After a 31-year career at CRH that began as a nursing student/transport aide and will culminate as director of clinical operations nursing services, Cindy Loyd, RN, BSN, will retire in January.
Cindy joined CRH in 1990 as a transport aide. When in nursing school, she came to the hospital to ask about a job, and when she arrived at the reception desk, the Chief Nursing Officer (CNO) at the time – Eileen Dean – happened to be there and interviewed her. Cindy was hired that day. After serving as a transport aide, Cindy became a care partner on 4T. At the time, CRH had a program for nursing students to develop from intermediate into advanced student nurses. The ICU would take one advanced student nurse a year, and she applied and was accepted for the job. Upon graduating, she wanted to work in the ICU, but she needed more experience. Cindy took a position on 2T for about a year and then moved over to the ICU, working the night shift. In addition to working in the ICU, Cindy also held jobs as a home health nurse and at Silver Oaks on her off weekends. “Back then I was younger,” she joked – Cindy was also a single mom raising two young girls, so the extra income helped.
Cindy left CRH for a six-month period but realized she wanted to be at CRH for the long-term and returned. Her next role was as a case manager and education coordinator in the ICU. Cindy enjoys teaching, mentoring, and helping new nurses to grow, which is what she got to do in that job. “I loved that job,” she said. As a case manager, she also liked helping people and families through crises. The CNO at the time – Cherona Hajewski – asked her what her career aspirations were, and Cindy was interested in becoming the ICU manager. The 2T manager role opened up, however, and Cherona thought that would be a good first step. Cindy liked it so much she stayed in the role for 11 years. Fun fact: CNO Staci Glick was one of her employees on 2T during that period.
In 2015, Cindy was named a director and assumed responsibility for the ICU, 2T, and Emergency Department. The departments under her direction varied over the next few years and pretty much included all of the inpatient units at some point. “I’ve ended up with Mental Health, Birthing Center, Peds, 2T, 3T, 4T, 5T, 6T, and then ED for a short period.” Her current title – Director of Clinical Operations Nursing Services – includes director responsibilities for Mental Health, Birthing Center, Pediatrics, 3T, 2G, 5T, 6T, and 7T.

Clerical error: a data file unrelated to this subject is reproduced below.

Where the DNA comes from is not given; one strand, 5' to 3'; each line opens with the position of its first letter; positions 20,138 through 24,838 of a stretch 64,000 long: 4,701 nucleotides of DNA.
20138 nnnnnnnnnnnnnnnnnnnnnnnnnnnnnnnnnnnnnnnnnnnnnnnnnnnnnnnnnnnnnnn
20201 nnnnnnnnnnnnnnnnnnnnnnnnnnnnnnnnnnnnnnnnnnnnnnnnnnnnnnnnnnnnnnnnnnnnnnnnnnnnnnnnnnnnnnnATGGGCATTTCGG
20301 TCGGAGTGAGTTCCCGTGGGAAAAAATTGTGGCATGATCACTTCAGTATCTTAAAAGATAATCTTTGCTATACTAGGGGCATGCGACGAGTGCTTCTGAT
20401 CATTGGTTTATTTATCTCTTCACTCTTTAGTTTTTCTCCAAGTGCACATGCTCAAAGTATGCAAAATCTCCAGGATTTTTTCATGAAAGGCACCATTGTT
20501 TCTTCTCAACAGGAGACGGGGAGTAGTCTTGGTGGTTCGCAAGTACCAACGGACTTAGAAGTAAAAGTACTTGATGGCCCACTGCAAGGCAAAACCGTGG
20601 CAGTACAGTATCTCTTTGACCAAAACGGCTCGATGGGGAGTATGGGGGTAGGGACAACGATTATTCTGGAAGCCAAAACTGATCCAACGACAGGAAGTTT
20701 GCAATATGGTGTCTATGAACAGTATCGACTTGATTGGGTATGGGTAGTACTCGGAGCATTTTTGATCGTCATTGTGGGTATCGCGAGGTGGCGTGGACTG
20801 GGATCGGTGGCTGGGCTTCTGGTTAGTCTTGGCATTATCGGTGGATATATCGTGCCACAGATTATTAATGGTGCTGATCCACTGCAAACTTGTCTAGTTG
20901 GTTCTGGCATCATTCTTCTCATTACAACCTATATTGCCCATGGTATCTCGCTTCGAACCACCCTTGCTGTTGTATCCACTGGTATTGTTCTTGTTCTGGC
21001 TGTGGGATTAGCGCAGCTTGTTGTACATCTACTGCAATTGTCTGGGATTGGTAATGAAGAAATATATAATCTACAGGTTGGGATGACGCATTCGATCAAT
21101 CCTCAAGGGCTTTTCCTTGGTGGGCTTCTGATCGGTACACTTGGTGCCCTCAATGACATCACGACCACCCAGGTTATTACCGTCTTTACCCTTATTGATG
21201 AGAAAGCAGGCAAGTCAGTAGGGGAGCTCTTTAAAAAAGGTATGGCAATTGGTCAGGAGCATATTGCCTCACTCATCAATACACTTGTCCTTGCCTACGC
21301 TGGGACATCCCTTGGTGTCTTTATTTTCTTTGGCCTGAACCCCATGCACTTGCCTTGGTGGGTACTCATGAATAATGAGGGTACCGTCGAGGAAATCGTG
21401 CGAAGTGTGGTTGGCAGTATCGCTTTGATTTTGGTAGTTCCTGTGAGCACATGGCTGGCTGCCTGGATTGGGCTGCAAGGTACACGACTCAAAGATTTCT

As Cindy looks back over the last three decades, some career highlights include the formation of the Nurse Practice Council. She was early to serve in the co-chair/chair roles. The Council started the Nightingale Award to be given during Nurses Week. “I was pretty proud of that at the time. I’m just really proud to be a nurse and think we should celebrate our profession,” Cindy said.
Cindy is also proud of the work she did to help grow 2T – both the telemetry program and nurses’ skill levels. “I felt like I mentored so many nurses with the intent of growing critical care nurses. That’s where I saw 2T – as an incubator for critical care nurses. And I loved to see those nurses grow in their knowledge and skill and then transition to ICU, Cath Lab, Surgery, going to NP school. I’m just very proud of them,” she said.
While Cindy has helped other nurses grow in their own careers, she has felt that same support from CRH. It is what kept her at CRH for 31 years – “I’ve always felt supported and mentored throughout my career,” she said.
Cindy is looking forward to retirement, which will include traveling (when it is safer to do so) and getting a dog. With a busy career, she did not feel it would be fair for a dog to be stuck at home alone. With a little extra time on her hands now, she’s ready for a furry friend. Cindy also sees herself moving to Tennessee or somewhere in the South – closer to family. But she will miss her work family, too. “I will miss the people and the relationships,” she said.
Congratulations on your retirement and thank you for your service to CRH, our patients, and community, Cindy!
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